7. The next question which arises is this. Is it necessary and safe and right to add to the third column the words 'dispossession by the defendant'? The defendant in such a case must be the alleged landlord. Is it to be taken as plain that the third column means that the defendant and no other person must have dispossessed the plaintiff? No such words are to be found, in the third column of Article 142, and in the ordinary way, the matter being left to the general law, such words would be misleading rather than necessary. It all depends upon the particular facts. If the plaintiff is ousted by trespasser A and trespasser B comes and overthrows A and proceeds to trespass, in a case of that sort the two trespassers' occupation cannot be tacked together and such a suit brought against B would be brought against B on the ground that B had dispossessed the plaintiff. On the other hand, if the plaintiff is dispossessed by trespasser A and trespasser B buys his right or claim of right from him and there is a privity in law, in act or in contract between the two, the suit against B might be based on a dispossession which was originally a dispossession by B's predecessor-in-title. All that is not expressed in the third column of Article 142 and is left to the general law.
8. In this case I do not think it is necessary to express an opinion whether it is necessary or right to read the words 'by the defendant' into the third column of Article 3. There is some serious reason to suppose that this may be the meaning, because otherwise a person on whose land a trespasser had come and against whom he had twelve years to bring his suit might by assigning to the landlord defeat the tenant's right of suit. 'Whether, therefore, the words' the date of dispossession by the defendant should be taken to be the true meaning of the third column is a matter upon which I desire to reserve my opinion. But when one gets beyond that question one comes to the suggestion which can be found in some of the cases that the true way to read the third colum is to say that it means 'dispossession by the landlord as such' and by direct action. Some of the cases suggest that the third column of the article must exclude cases where the landlord dispossesses as auction-purchaser and other cases take the view that it excludes also cases of dispossession effected by the instrumentality of a Court of law.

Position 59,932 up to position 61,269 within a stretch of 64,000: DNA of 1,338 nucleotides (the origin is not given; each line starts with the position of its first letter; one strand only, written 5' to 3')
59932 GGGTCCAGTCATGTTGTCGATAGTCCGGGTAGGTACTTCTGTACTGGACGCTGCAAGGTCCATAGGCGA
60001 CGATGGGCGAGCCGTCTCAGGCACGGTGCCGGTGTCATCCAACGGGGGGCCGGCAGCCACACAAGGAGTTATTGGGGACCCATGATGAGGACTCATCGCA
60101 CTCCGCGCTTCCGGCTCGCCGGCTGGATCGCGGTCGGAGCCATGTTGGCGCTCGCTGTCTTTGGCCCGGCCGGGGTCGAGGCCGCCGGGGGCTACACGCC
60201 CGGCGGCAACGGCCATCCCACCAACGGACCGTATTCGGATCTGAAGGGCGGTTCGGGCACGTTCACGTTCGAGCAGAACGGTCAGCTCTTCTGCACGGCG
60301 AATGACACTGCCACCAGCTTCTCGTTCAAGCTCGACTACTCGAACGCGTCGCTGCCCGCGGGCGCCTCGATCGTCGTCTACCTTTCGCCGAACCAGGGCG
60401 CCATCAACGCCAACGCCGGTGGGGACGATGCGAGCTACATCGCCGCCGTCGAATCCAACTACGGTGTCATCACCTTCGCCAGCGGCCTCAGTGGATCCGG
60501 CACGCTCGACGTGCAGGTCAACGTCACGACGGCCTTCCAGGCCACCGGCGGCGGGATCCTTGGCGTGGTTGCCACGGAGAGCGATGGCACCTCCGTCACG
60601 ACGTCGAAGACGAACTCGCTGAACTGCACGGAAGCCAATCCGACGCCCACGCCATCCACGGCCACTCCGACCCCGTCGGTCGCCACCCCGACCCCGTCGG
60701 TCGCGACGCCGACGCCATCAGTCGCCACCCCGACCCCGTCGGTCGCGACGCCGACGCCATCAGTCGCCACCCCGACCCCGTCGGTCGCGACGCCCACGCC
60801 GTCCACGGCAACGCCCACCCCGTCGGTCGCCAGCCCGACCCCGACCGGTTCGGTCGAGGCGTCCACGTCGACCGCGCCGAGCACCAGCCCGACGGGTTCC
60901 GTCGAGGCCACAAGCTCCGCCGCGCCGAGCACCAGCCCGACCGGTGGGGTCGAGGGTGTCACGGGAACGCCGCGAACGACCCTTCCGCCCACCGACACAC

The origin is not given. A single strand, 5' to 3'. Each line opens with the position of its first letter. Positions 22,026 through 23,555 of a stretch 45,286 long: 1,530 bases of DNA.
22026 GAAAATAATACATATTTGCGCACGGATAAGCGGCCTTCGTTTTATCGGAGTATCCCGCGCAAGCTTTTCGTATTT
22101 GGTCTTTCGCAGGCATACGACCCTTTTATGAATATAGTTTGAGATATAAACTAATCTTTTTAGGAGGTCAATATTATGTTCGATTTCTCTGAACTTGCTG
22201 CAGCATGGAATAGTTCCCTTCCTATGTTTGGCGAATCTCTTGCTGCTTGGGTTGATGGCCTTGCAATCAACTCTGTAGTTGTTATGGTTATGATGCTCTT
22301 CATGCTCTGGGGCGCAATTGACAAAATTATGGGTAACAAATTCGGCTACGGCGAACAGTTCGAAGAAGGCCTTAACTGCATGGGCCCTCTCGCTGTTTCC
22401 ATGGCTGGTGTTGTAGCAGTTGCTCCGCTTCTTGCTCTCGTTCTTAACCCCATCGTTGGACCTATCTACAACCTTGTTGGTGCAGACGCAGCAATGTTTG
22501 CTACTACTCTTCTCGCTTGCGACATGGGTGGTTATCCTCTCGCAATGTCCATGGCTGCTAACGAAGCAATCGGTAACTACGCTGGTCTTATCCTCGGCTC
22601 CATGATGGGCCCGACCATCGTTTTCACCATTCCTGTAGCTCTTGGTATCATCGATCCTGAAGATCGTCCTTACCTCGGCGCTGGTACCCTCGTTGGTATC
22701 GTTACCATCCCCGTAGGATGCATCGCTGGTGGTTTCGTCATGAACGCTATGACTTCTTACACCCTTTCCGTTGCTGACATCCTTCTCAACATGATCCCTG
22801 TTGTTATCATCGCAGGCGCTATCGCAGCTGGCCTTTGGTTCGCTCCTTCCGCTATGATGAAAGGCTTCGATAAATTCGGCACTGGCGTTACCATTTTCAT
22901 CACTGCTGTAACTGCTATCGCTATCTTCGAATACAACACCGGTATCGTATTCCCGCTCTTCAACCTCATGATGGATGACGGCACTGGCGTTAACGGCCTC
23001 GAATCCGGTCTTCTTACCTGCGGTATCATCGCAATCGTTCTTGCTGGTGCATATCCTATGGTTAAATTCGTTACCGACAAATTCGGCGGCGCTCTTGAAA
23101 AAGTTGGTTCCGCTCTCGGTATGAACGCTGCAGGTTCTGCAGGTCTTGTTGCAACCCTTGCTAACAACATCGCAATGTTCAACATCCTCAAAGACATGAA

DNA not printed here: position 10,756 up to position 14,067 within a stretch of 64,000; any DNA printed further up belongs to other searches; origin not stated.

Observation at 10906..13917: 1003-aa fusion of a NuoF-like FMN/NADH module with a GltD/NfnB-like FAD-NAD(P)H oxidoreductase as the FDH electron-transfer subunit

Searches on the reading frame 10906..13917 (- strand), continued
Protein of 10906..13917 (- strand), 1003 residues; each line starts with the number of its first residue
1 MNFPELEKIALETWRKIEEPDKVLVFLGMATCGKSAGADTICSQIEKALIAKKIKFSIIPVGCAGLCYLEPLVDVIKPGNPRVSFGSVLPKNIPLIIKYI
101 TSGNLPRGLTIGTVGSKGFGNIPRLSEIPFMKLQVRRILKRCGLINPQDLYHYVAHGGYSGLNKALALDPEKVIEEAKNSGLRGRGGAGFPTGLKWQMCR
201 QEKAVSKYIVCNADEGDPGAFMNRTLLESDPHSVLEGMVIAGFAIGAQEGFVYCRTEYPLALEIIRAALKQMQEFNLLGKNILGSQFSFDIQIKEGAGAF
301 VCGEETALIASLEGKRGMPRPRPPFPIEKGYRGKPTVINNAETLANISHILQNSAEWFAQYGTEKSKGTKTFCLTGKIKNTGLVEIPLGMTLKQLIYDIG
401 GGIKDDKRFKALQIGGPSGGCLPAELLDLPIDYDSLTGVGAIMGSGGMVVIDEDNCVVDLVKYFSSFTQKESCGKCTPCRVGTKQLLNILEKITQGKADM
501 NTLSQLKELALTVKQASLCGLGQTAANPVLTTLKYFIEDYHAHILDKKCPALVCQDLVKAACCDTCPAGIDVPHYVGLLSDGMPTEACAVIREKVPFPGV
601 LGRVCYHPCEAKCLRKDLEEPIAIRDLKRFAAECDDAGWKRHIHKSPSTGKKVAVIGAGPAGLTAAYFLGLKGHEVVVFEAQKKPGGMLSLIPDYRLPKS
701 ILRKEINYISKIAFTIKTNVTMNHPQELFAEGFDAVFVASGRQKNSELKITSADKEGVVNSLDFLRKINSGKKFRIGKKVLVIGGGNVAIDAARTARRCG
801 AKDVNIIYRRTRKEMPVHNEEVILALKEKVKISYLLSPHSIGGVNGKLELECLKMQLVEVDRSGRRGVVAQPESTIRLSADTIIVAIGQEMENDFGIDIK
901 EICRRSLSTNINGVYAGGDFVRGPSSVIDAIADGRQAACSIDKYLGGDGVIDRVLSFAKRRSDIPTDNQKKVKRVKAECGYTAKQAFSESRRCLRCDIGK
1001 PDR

9. I have myself a somewhat strong opinion that those two propositions are a complete misunderstanding and misinterpretation of this article and that there is no sufficient reason for adding anything to the words which have been used by the legislature except possibly adding the words 'by the defendant' to the word 'dispossession' in the third column. But the character of the plaintiffs' claim here is to assert as against the defendant that they have a subsisting tenancy right in the land held by the plaintiffs under the defendant; the relief asked is the recovery of the land accordingly; and it turns out that the only ouster in the case was effected not by the Court but at some date before November 1916 by the landlord. It is therefore not a case of ouster by the machinery of a Court of law and although I agree with Page, J., in the opinion that the meaning of dispossession is satisfied when the defendant landlord comes in against the will of the occupying tenant even by the machinery of a Court of law, the present case does not actually require us to decide that question. The delivery of symbolical possession operated nothing as against the plaintiffs.